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Common sense breaks out at EasyJet

Posted on by Mike Evans

Following the Federal Aviation Authority's relaxation of rules governing the use of on-board electronics last October. airlines are slowly waking up to reality. Only last week on a four-hour European flight I got the same old nannying, telling me to turn off all devices before takeoff and landing. Now, very gradually, things are beginning to change. Latest airline to ditch the old nanny-plane philosophy is British budget carrier, EasyJet:

The clear instructions from EasyJet leave us all knowing where we stand. Note the emphasis on "flight safe mode". It has always been perfectly safe to use mobile devices provided airplane mode has been selected. The problem is that it is impossible for flight staff to check every device to make sure, hence the blanket ban. Even in the past there have been many phones in hand luggage that have been left switched on and not in airplane mode. No one checks and, I feel sure, many mobile phone users do not even know how to access airplane mode settings. So, in effect the ban was at best a face-saving operation for airlines. They went through the motions, however ineffective, just to prove they were cautious and protective of passengers.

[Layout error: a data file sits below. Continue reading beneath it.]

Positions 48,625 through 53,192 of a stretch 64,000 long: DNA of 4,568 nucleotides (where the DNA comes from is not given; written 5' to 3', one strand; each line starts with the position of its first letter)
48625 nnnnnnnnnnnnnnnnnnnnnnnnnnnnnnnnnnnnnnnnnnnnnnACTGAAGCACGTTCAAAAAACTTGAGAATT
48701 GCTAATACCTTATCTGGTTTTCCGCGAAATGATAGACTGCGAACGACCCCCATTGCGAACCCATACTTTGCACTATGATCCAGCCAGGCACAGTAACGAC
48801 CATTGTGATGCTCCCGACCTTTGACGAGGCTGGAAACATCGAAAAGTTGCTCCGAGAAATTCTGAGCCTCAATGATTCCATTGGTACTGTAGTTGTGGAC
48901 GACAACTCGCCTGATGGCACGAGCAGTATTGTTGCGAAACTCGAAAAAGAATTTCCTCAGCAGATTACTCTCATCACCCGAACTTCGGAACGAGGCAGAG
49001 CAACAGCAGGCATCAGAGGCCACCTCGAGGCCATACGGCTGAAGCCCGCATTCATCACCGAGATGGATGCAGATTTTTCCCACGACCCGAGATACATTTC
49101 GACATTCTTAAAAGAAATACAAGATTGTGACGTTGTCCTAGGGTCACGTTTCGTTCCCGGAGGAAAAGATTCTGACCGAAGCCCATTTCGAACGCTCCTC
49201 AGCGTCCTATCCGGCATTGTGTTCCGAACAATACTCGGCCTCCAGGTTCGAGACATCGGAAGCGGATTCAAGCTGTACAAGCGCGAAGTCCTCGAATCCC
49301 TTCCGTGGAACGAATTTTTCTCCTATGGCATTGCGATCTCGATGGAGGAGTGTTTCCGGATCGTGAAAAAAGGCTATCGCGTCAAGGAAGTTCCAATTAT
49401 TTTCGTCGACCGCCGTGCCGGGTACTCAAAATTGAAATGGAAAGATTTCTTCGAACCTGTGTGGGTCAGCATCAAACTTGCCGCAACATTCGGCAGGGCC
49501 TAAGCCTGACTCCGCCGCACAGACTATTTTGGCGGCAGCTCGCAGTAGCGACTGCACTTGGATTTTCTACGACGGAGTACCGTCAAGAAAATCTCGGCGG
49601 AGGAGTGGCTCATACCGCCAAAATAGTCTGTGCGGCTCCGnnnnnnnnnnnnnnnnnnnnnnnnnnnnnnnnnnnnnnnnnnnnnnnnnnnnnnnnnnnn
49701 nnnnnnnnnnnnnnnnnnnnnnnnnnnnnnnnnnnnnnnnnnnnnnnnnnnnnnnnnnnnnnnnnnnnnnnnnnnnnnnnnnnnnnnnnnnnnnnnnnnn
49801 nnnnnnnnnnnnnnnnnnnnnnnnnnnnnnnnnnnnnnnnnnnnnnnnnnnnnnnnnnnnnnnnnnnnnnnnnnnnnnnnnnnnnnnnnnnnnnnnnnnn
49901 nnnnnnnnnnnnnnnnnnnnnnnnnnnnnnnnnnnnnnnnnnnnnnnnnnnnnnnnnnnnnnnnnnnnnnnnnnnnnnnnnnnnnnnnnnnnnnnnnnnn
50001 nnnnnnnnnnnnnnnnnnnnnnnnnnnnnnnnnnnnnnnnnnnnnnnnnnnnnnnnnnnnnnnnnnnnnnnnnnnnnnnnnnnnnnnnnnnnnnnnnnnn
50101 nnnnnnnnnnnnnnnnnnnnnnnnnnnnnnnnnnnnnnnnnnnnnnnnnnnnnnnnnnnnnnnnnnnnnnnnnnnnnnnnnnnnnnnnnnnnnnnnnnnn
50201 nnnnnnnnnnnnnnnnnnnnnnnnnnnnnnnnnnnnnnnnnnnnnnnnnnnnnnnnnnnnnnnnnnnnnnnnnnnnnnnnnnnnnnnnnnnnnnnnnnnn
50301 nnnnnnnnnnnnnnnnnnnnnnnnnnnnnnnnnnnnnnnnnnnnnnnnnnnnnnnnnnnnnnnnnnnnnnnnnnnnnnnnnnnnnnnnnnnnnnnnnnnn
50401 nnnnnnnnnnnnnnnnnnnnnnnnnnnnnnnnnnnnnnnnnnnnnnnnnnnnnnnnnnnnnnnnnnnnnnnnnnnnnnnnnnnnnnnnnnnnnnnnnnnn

Here is what EasyJet say you can use on their flights. Just when you thought you had seen it all, now prepare for your neighbour in 23b to whip out his Braun and scrape away at his beard for ten minutes.

Here is what EasyJet say you can use on their flights. Just when you thought you had seen it all, now prepare for your neighbour in 23b to whip out his Braun and scrape away at his beard for ten minutes.

The new rules are welcome. The relaxation on in-flight Bluetooth is especially useful since up to now I have been unable to use my iPad with a keyboard during flights. What puzzles me, however, is that it is not possible to use Bluetooth with airplane mode switched on. The obvious solution is to disable the network and wifi but leave Bluetooth active. How many passengers will do this? More to the point, how many will know how to do it?

Which brings us back to the crux of the issue: The whole set of precautions against the use of wireless devices on board aircraft is flawed and has probably been unnecessary for years. If phones, iPads and computers are such a risk to flight safety they would be banned absolutely. Security would have confiscated them, switched them all off and placed them in the hold. Since they are not, and since policing by flight staff is impossible, why have we been inconvenienced for so long?

 

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